Across the country, people are asking the same question. If veterans and schoolchildren can march to a dawn service, why can't our serving military?
This is in the wake of the decision - which after the outcry will be reversed - of the navy to stop personnel from marching to the Greenwell Point dawn service because of workplace health and safety concerns.
The inclusion of navy personnel has been a local tradition for decades.
To threaten it because of safety concerns ought to prompt a nationwide conversation about workplace health and safety.
No one can argue safety at work should not be an uppermost consideration. Recent tragedies on construction sites show how important employee safety is.
However, when a march along a paved road, lit by streetlamps, by people trained to fight wars (which are rarely, if ever, confined to daylight hours) is put on ice because of safety concerns, one has to ask if we have gone too far.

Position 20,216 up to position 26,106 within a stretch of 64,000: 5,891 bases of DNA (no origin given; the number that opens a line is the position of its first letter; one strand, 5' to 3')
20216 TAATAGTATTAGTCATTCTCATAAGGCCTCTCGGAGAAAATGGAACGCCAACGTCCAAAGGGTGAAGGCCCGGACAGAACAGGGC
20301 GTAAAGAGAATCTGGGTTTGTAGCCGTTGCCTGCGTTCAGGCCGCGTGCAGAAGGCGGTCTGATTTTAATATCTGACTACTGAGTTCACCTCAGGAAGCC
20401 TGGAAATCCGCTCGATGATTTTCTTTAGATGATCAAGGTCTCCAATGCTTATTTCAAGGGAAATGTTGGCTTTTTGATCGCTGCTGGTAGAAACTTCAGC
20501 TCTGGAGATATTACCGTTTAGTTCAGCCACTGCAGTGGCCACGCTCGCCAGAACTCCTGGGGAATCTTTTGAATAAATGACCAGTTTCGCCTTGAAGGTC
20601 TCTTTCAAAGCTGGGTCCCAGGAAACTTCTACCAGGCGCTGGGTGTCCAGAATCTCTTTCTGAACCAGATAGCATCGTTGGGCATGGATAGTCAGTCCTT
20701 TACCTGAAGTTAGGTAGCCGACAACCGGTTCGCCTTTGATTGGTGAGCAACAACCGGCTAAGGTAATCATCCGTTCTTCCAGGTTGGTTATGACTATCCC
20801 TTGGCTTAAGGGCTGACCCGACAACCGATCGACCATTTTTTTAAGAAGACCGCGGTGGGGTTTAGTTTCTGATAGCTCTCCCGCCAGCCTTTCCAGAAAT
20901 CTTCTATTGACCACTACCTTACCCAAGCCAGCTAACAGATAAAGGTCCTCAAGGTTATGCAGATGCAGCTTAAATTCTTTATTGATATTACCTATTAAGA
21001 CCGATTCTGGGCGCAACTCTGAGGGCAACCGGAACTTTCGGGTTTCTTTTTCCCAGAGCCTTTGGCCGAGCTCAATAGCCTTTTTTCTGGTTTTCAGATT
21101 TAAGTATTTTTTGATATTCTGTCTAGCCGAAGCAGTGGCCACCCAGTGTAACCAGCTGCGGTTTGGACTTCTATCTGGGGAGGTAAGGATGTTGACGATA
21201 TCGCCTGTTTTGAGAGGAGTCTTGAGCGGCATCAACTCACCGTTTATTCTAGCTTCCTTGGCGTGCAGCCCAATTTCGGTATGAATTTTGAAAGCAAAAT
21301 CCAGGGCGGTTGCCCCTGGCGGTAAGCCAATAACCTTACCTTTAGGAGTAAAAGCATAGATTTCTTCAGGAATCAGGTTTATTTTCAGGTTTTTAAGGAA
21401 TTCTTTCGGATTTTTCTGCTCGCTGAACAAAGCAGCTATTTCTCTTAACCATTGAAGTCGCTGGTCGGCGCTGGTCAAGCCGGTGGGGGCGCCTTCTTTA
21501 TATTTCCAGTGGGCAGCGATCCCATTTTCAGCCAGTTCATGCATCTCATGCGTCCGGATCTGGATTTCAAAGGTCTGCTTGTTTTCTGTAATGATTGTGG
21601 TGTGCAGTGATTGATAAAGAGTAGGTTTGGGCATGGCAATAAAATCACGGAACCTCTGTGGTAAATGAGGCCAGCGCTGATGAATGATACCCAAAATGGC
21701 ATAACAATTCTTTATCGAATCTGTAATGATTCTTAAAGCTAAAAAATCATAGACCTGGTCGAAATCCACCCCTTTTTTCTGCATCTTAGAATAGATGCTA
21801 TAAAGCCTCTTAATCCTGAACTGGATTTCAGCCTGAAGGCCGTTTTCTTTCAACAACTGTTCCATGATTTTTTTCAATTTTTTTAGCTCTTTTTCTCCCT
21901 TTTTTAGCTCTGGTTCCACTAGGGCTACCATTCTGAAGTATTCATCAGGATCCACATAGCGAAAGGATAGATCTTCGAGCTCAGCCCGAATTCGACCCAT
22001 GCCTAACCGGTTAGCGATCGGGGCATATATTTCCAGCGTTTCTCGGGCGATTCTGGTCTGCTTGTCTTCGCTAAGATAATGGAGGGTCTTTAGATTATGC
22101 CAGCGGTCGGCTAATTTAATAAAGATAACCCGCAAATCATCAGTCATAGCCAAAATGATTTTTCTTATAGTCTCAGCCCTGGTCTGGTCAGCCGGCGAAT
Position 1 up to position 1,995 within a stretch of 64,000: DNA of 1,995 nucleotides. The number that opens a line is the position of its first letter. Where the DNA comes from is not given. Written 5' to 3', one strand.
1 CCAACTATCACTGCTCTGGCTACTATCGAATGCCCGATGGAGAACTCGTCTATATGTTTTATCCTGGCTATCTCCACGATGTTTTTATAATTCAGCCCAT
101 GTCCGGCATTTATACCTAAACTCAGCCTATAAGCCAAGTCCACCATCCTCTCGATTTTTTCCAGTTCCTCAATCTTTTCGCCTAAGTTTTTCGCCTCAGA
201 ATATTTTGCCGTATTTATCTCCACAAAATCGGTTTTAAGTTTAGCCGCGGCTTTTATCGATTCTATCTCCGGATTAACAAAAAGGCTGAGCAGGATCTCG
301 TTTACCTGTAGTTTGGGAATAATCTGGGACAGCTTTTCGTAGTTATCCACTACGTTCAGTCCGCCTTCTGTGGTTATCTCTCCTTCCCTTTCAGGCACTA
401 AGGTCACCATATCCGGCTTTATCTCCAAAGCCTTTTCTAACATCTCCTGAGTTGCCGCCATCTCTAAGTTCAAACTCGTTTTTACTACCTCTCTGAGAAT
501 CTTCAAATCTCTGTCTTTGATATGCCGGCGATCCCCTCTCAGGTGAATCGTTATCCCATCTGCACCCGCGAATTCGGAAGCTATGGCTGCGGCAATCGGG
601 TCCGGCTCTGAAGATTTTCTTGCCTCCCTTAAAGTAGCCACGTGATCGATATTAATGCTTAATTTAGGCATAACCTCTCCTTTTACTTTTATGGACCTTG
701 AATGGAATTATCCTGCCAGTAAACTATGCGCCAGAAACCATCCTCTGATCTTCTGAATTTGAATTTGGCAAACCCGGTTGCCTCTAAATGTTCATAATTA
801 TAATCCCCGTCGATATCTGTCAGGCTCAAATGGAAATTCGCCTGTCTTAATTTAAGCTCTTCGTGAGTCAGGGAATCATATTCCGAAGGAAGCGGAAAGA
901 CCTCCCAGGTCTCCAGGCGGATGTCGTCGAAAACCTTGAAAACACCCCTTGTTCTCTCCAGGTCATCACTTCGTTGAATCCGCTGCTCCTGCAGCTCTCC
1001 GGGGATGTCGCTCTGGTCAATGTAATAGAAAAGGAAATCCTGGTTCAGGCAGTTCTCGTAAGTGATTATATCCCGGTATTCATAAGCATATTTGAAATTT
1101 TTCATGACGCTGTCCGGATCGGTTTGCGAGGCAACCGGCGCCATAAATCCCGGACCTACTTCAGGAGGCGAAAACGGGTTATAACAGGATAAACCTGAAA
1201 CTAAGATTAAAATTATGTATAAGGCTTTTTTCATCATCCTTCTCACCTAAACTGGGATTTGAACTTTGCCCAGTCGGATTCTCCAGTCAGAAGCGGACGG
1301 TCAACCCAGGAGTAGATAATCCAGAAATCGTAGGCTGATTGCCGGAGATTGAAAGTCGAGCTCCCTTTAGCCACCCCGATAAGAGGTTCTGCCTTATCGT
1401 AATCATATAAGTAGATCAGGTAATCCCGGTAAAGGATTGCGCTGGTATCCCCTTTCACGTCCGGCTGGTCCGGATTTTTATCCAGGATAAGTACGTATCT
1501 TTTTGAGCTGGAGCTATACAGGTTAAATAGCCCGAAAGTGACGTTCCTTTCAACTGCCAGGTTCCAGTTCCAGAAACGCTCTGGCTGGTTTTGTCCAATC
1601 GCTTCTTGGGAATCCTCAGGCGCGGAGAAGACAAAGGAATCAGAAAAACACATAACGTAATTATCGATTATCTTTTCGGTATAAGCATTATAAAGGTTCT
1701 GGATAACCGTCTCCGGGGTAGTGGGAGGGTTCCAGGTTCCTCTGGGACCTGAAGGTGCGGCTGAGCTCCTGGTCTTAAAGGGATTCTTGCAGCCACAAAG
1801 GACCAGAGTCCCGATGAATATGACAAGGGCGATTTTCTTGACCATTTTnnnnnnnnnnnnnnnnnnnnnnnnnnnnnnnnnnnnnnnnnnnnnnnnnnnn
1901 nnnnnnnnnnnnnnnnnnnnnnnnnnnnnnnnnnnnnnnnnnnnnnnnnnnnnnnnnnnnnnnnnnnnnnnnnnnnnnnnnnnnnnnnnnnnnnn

Our soldiers, sailors and fliers face risk routinely. The very nature of their work demands it. Few people in the Shoalhaven would not have heard military helicopters overhead at night in all weather, training for the worst case scenario.
It seems inconceivable the risk assessment for marching to a dawn service would rate higher than one for anti-submarine warfare night flying.
Personal safety at work is important but so is commonsense. Planning to march in low light? Keep your eyes open. Likewise, crossing the road - look right, left and right again. If it's clear of traffic, cross. If not, wait and repeat.
If only things were that simple.
Our workplace safety rules and regulations have exploded in a tangle of yellow and black tape because people do have accidents. Pedestrians cross the road when they shouldn't, they trip over uneven footpaths and hurt themselves, they walk into poles because they're using Instagram, not looking where they're going.
Our military people are trained to make split second decisions with sharp situational awareness. We expect them to assess and respond to multiple threats in the fog of war. We also expect them to be able to march to a dawn service on a lit street.
After the marching ban was revealed, commonsense prevailed. Chief of Navy Vice Admiral Michael Noonan told the senate estimates the march would go ahead.